Dhosa & Tilpi

By Rangan Datta ( www.rangan-datta.info)
Dhosa and Tilpi are the latest additions in the archeological map of West Bengal. Excavation started there in January 2006 and yielded treasures far beyond the expectations of archeologists and historians. Although excavation has temporarily stopped because of the monsoon, it is all set to start in December 2006 and historians are looking forward for more treasures to be unearthed.

The famous Chinese traveler Fa Hien reported of a highly evolved Buddhist civilization that flourished in the Gangetic Bengal. The concentric square structure unearthed at Dhosa seemed to be the remains of a Bhuddist Stupa, one of the 22 reported by Fa Hien. It probably belongs to the Gupta period, dating back to the 2nd and 1st century BC. The findings at Dhosa are probably the first concrete evidence of popularity of Buddhism in lower Bengal. Archeologists also opine that the visible structure unearthed at Dhosa was built on another pre-existing structure.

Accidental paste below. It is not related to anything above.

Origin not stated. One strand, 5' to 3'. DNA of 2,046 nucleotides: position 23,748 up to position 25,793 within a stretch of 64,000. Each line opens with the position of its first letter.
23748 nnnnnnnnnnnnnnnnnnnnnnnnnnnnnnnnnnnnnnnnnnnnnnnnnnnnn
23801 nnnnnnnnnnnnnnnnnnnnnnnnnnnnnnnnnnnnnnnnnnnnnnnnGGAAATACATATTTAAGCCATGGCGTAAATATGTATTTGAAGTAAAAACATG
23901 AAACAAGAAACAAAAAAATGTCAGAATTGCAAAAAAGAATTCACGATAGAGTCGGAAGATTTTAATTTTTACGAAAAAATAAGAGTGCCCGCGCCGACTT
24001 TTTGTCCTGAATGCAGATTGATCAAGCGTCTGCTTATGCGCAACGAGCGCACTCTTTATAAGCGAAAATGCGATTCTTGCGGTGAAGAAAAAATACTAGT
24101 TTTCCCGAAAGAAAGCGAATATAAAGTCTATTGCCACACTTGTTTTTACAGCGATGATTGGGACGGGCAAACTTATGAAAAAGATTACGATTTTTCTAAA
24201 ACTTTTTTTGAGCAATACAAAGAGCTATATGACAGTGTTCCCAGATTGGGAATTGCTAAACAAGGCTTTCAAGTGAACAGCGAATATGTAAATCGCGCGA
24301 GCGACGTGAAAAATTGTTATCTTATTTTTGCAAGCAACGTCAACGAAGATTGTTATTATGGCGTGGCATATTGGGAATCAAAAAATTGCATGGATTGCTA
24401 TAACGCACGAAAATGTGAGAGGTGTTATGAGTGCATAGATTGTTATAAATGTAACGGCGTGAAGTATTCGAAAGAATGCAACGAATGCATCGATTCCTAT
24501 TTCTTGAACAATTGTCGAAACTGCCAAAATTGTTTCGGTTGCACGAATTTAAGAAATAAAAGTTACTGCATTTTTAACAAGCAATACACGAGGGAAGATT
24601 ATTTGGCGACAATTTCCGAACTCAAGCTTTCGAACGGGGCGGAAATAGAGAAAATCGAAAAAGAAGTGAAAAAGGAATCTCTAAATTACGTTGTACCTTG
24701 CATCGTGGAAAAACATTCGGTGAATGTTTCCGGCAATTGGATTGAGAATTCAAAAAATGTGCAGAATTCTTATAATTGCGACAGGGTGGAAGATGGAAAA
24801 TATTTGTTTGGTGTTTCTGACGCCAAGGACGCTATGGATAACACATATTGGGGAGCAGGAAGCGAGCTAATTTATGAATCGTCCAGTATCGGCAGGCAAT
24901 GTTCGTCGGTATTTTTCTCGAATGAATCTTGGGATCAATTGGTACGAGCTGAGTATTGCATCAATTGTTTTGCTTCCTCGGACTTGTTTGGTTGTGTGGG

Bird’s eye view of Dhosa site.

Pit at Tilpi with pieces of pottery sticking out of vertical walls.

Central part of the square structure at Dhosa.

Bird’s eye view of Dhosa site.

On the other hand Tilpi, the twin site of Dhosa, has yielded almost no archeological structure but the entire region is strewn with copper ore, iron slag, punched-marked and cast copper coin, fragments of pottery (including glazed pottery). Historians are of the opinion that the findings at Tipli are the remains of an ancient furnace, where ancient smiths smelted metals like silver and iron along with alloys like bronze and finally casted them into coins. Archeological evidence indicates that both smelting and casting were carried out at Tilpi simultaneously, probably the only place in Gangetic Bengal to do so.